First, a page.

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Don’t be a control freak

The onus of controlling what we do on the internet lies on us, not on the State. Nikhil Pahwa writes.

india Updated: Jan 11, 2012 13:42 IST

In his article For a fine balance (January 6), Vikram Sood suggests that we must learn to give up some of our freedoms to preserve our liberty and independence, and a balance needs to be struck between the need for security and the desire for freedom.

Like the Indian government, Sood puts the onus of addressing obnoxious and vituperative comments on social media services like Facebook and Twitter. He ignores the fact that these are not publishers but mere platforms under the Information Technology Act, 2000. Under the Act, these platforms are recognised as intermediaries and under the IT rules they are required to remove only the content that people complain against.

Enforcing that mechanism is different from asking any platform to prevent certain kind of statements from being made or imagery from being shared, given that it will mean monitoring and censoring billions of messages. As a society, we have to realise that the onus of controlling what we see, read and hear on the internet, and whether it impacts us or not, lies on us. We can’t expect a government to act like a nanny.

If patriotism is the last refuge of a scoundrel, invoking ‘national security’ and ‘law and order problems’ are among his more popular tactics. That’s exactly what governments tend to do. The IT Rules define in vague terms the conditions under which content should be removed from the internet by intermediaries. They state that anything that is “grossly harmful”, “obscene”, “disparaging”, “threatens the unity, integrity, defence, security or sovereignty of India, friendly relations with foreign States, or public order or causes incitement to the commission of any cognisable offence or prevents investigation of any offence or is insulting any other nation” must be removed on request. The problem is that these conditions are open to multiple interpretations.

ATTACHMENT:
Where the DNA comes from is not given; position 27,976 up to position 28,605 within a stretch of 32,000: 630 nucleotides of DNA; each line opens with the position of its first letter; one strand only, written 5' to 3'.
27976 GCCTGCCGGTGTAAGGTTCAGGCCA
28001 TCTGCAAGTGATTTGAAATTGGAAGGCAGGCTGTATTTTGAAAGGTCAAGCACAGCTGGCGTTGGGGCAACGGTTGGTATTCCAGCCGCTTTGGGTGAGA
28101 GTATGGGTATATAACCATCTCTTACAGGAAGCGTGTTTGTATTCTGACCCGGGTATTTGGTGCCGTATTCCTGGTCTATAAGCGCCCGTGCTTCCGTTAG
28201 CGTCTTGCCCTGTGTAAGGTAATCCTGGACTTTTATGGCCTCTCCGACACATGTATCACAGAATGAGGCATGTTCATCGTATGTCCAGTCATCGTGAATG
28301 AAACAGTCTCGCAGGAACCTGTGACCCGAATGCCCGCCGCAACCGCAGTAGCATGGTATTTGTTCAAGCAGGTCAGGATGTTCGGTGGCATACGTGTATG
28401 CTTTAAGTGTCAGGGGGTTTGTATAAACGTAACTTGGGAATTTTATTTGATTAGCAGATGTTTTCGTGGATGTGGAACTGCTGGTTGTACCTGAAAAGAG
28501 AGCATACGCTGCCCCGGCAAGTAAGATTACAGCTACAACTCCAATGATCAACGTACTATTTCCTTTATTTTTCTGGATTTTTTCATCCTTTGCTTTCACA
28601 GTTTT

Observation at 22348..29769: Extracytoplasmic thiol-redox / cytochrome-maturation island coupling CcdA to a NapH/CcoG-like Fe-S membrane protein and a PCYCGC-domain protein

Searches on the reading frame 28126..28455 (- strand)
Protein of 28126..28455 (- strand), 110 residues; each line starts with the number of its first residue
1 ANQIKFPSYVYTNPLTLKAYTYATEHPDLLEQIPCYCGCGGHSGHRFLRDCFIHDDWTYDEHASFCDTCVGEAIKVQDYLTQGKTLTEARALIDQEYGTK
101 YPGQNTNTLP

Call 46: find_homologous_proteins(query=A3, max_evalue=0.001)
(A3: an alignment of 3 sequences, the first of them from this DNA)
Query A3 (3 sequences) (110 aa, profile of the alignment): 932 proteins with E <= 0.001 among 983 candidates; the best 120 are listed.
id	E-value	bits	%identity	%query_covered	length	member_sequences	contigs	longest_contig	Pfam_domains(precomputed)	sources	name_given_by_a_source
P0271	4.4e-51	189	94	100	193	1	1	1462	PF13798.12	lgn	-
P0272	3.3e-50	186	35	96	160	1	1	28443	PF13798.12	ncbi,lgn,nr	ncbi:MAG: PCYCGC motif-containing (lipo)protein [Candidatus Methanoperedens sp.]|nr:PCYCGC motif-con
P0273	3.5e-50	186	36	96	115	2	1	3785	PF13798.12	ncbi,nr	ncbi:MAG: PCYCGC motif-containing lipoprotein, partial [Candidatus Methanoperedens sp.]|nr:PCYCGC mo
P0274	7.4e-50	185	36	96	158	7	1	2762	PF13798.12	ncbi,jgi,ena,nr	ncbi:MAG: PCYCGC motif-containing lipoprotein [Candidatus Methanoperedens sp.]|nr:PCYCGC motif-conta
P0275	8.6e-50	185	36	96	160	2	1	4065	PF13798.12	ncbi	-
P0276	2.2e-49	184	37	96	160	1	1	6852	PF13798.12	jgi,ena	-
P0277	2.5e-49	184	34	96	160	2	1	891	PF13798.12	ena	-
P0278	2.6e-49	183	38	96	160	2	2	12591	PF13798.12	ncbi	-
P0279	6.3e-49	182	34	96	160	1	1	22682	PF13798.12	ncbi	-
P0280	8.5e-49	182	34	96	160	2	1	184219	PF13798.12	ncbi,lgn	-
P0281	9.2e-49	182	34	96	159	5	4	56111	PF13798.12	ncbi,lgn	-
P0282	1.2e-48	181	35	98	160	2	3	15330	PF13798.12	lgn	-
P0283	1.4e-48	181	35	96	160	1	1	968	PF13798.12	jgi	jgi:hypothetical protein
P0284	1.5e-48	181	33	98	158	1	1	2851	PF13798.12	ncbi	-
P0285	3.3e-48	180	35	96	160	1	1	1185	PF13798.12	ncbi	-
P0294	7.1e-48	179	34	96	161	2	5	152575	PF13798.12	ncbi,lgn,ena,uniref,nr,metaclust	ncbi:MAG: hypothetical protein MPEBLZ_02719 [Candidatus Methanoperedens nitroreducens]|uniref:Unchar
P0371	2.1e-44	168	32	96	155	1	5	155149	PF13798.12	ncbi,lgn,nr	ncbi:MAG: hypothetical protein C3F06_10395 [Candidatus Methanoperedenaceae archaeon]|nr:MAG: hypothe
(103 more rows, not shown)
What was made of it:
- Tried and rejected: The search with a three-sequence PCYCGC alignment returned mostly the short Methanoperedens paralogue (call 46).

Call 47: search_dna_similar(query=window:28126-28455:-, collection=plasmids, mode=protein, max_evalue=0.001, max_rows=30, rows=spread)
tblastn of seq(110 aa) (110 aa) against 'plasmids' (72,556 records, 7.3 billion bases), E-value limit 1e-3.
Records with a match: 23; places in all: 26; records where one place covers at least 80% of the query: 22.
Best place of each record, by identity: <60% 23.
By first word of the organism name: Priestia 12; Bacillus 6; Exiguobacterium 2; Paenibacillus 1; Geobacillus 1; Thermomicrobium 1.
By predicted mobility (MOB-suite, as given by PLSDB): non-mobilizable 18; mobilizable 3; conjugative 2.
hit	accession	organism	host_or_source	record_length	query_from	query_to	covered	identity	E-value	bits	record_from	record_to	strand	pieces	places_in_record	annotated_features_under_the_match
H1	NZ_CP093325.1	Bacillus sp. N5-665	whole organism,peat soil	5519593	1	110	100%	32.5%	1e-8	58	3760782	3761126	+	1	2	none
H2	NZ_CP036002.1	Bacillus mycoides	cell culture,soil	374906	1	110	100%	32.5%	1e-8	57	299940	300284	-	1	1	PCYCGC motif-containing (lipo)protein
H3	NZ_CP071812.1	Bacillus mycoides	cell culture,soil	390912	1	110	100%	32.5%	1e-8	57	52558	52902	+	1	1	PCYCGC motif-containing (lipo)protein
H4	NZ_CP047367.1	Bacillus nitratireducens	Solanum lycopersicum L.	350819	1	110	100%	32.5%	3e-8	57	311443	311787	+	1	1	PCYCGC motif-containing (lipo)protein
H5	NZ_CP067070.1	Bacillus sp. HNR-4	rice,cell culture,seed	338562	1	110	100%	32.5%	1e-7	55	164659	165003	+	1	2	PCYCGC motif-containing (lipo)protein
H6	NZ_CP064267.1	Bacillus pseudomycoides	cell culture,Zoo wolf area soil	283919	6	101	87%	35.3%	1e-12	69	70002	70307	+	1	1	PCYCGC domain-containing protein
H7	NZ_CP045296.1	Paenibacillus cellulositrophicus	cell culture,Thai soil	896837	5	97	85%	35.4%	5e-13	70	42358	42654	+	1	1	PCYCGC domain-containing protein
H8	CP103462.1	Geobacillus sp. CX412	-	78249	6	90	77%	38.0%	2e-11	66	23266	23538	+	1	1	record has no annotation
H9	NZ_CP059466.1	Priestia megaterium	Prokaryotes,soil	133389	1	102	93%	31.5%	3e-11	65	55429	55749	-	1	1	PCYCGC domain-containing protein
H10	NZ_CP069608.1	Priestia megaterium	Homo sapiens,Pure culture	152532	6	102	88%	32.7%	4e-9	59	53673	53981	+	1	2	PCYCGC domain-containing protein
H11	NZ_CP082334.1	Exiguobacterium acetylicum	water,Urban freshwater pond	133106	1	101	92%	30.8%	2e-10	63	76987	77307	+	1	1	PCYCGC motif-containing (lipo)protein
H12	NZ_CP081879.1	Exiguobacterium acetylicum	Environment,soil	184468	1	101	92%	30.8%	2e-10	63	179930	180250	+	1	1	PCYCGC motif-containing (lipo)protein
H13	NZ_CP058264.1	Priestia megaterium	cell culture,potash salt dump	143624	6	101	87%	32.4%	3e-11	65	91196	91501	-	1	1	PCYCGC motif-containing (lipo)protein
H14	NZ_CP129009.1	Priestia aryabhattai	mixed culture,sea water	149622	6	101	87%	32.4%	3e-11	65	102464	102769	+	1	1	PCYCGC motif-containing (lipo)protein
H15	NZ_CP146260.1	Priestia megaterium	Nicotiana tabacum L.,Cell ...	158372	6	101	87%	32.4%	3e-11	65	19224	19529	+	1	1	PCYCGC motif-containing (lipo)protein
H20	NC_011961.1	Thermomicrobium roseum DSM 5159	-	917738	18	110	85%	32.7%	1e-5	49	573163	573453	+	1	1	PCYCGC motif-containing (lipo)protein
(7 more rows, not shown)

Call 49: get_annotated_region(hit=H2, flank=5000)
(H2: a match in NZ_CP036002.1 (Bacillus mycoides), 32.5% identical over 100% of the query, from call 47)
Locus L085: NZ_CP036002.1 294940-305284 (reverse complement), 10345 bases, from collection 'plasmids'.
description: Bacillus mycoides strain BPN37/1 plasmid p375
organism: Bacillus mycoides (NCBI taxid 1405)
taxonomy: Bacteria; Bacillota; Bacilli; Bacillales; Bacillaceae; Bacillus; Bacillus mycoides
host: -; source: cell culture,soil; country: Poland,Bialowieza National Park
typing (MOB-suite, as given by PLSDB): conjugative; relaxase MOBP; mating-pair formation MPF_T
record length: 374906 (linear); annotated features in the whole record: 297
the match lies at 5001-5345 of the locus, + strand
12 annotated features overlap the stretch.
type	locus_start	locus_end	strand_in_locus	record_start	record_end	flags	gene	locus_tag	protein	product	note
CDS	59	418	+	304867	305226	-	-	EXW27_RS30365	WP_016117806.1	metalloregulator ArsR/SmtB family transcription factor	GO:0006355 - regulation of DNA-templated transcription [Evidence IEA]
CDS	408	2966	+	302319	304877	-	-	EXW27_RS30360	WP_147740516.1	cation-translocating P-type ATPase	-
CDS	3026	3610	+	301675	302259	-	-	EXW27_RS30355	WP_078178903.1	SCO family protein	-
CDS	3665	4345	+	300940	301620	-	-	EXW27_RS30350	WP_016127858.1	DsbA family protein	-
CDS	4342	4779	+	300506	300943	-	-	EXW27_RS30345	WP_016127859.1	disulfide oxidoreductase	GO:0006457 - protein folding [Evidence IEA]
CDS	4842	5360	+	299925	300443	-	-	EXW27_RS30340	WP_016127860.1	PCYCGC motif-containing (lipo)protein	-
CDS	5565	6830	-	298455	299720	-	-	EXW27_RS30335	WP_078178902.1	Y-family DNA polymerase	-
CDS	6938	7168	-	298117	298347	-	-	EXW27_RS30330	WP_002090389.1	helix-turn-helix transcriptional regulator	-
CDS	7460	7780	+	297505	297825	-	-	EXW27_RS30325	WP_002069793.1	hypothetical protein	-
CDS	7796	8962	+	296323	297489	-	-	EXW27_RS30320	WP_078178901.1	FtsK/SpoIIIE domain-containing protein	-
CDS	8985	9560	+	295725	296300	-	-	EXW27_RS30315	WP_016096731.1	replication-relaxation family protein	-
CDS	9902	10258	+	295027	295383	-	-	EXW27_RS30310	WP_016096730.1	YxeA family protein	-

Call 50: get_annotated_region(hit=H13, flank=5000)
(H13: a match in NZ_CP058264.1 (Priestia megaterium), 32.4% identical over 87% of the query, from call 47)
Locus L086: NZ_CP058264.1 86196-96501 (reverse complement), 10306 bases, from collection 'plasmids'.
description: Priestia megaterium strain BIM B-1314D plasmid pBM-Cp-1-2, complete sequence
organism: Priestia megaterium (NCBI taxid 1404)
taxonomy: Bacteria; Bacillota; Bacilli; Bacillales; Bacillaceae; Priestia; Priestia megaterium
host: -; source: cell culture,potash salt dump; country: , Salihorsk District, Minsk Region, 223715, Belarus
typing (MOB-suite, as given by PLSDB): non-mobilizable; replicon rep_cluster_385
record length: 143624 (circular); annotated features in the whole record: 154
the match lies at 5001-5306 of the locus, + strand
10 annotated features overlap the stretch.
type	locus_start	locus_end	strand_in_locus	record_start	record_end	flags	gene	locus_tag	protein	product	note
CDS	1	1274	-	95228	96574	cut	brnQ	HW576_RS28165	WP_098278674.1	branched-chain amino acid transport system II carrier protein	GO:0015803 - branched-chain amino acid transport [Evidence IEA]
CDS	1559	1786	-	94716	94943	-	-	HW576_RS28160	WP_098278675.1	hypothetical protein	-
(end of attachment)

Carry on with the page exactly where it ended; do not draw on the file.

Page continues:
Sood also stresses on the need for the governments to manage media, pointing out that mainstream media is beyond the reach of the insurgent or the dissident, but the internet democratises media. In 2011, we witnessed many protests against governments whose policies are far removed from people’s needs. In India, Facebook and Twitter were tools of the India Against Corruption campaign. At the core of every protest, one must differentiate between the nation and the government. Recent protests have highlighted that the interests of a nation may not be the same as those of its government. Therefore, to address information disintermediation, governments are trying to monitor, identify and block information.

Given that there are no strong privacy laws, the danger lies in the governments’ altering these methods to change the balance of power in their favour. With phone calls, SMS, GPRS location etc being monitored, and given the historical context of call recordings being selectively leaked to the Press, people should be worried about their governments using data to manipulate mainstream media, public perception and even the electoral process. We can only hope that governments won’t misuse the digital tools which are at their disposal.

( Nikhil Pahwa is founder and editor of the digital news and analysis site MediaNama.com )

The views expressed by the author are personal